Independent Contractors


IC-1 (T, 3:30-4:15pm) - BEGINNER
How to Successfully Market Yourself to Translation Companies: Tips for the Next Millennium!
George P. Rimalower, president, ISI, Valley Village, California

Agencies use hundreds of translators; unless you stand out from the crowd, you may be overlooked. Solid translation skills are no longer all that it takes to be a successful translator. This session explores how to enhance your standing with translation companies. Translators attending this session will learn how they can become the kind of translators agencies prefer to work with. Discussions will address the best ways to approach a prospective agency and how to "sell" your services.

(T, 4:15-5:00pm) - BEGINNER
The Ideal Resume: What a Translation Agency Wants to Know

Evan Franulovich, director of translation operations, and manager, Interpretation Call Center, Corporate Translation Services, Inc., Vancouver, Washington.

All too often, translation companies receive resumes from translators with incomplete or unimportant information. In the fast-paced world of translation, it is critical that the information project managers need to quickly find the best-qualified translator for the job be available, complete, and easy to understand. In this discussion, the presenter will cover what a translation agency looks for in a resume, how agencies process and maintain resumes, and how they decide whom to contact when a job becomes available.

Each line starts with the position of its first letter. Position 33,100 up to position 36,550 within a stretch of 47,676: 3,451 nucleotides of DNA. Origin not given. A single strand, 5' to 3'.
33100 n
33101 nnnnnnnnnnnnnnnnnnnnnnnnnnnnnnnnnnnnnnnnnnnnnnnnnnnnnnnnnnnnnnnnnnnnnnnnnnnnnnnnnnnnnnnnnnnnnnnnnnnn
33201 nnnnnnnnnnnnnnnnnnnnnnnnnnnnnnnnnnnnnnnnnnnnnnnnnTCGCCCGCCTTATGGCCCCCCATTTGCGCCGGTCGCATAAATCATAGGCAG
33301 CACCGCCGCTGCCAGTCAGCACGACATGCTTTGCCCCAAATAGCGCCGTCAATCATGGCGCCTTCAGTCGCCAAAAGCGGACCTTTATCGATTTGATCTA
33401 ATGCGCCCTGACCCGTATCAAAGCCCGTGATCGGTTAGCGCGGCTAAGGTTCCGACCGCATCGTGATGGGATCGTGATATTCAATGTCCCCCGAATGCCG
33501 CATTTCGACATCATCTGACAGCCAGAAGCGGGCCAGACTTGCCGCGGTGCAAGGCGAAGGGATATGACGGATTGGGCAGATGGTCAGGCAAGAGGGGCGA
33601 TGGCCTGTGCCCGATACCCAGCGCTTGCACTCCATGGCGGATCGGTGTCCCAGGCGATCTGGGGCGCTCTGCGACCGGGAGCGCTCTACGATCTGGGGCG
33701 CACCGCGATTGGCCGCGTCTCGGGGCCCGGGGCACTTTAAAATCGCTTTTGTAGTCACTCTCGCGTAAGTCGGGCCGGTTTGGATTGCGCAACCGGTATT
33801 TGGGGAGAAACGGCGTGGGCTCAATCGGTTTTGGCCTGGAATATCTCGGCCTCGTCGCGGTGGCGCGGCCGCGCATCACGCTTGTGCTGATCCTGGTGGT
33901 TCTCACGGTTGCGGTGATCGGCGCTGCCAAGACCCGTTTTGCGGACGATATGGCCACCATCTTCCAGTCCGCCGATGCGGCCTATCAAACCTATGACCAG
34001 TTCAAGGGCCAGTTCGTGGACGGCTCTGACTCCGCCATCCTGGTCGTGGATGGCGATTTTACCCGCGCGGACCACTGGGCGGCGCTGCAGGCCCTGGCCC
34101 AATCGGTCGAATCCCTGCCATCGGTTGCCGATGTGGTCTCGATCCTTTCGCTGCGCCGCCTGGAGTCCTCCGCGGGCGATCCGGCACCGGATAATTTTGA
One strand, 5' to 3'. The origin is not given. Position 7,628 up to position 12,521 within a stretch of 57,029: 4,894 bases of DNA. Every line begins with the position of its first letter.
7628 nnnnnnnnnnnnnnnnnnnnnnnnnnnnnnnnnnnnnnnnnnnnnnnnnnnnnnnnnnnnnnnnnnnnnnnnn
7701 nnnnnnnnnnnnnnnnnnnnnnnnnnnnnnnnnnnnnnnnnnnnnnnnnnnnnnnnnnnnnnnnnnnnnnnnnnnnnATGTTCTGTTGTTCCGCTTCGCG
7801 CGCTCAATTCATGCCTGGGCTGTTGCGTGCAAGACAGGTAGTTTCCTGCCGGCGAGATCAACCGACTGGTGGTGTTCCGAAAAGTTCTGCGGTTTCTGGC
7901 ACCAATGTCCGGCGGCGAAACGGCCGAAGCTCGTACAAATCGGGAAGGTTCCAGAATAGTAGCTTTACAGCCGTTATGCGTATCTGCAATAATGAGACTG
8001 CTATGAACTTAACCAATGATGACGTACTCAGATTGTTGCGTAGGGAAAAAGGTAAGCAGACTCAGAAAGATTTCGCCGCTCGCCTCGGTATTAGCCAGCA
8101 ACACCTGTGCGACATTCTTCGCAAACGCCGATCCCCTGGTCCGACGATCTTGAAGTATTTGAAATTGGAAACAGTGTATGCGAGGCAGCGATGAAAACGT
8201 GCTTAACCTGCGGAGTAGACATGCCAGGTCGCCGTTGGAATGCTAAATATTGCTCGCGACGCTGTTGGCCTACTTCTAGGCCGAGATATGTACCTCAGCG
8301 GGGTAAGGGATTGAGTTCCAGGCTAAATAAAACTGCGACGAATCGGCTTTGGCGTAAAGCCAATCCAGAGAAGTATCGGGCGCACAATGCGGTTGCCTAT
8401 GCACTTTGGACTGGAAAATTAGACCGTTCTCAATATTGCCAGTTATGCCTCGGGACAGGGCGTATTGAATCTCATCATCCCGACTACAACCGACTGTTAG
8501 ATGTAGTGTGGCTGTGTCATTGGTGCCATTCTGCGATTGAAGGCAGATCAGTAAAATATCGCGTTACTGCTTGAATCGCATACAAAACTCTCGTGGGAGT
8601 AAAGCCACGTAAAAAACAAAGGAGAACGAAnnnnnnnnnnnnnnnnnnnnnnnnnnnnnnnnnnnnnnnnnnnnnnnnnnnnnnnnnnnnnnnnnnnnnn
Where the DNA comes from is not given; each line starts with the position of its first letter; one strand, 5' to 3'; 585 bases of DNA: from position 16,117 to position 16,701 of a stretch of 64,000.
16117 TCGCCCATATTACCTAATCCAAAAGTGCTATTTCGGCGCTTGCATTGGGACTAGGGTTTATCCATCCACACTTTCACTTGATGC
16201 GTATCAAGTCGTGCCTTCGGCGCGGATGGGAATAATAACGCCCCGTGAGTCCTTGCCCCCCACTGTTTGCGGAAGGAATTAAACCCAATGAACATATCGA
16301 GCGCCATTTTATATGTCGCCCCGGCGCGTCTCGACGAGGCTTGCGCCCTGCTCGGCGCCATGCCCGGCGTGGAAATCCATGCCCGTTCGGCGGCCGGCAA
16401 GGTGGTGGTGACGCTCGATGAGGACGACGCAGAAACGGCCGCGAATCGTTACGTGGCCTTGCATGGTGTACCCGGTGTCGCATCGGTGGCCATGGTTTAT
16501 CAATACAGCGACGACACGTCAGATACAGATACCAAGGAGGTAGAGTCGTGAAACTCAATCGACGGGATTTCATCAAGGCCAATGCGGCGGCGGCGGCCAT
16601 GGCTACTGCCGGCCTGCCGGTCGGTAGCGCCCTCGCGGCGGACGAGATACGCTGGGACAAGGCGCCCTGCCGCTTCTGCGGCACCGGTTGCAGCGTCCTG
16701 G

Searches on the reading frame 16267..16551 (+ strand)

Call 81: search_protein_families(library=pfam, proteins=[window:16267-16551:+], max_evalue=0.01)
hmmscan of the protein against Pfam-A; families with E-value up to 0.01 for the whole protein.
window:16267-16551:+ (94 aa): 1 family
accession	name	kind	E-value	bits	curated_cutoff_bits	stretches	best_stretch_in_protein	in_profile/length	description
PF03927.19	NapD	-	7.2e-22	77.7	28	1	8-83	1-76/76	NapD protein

IC-2 (S, 11:00-11:45am) - ALL LEVELS
Some Work, Some Work, My Kingdom for Some Work: The Direct Client Game
Molly Stevens, instructor, New York University Translation Studies Program, and program director, New York Circle of Translators

Not all translation work is agency work. This lecture will look at this French-to-English translator's experience dealing with private clients in the art world. Who are the direct clients in these fields? How can you get work? What kinds of jobs can you expect to receive? What are the technical and terminological hurdles of this kind of translation? How regular is the work? How does one negotiate a price? What are your responsibilities as the representative of language in a monolingual team? In examining these questions, we will begin to understand the workings of this particular market, as well as some general principles that govern the direct client game in general.

 

 

For more information, contact ATA,
phone: (703) 683-6100; fax: (703) 683-6122;
or e-mail: conference@atanet.org.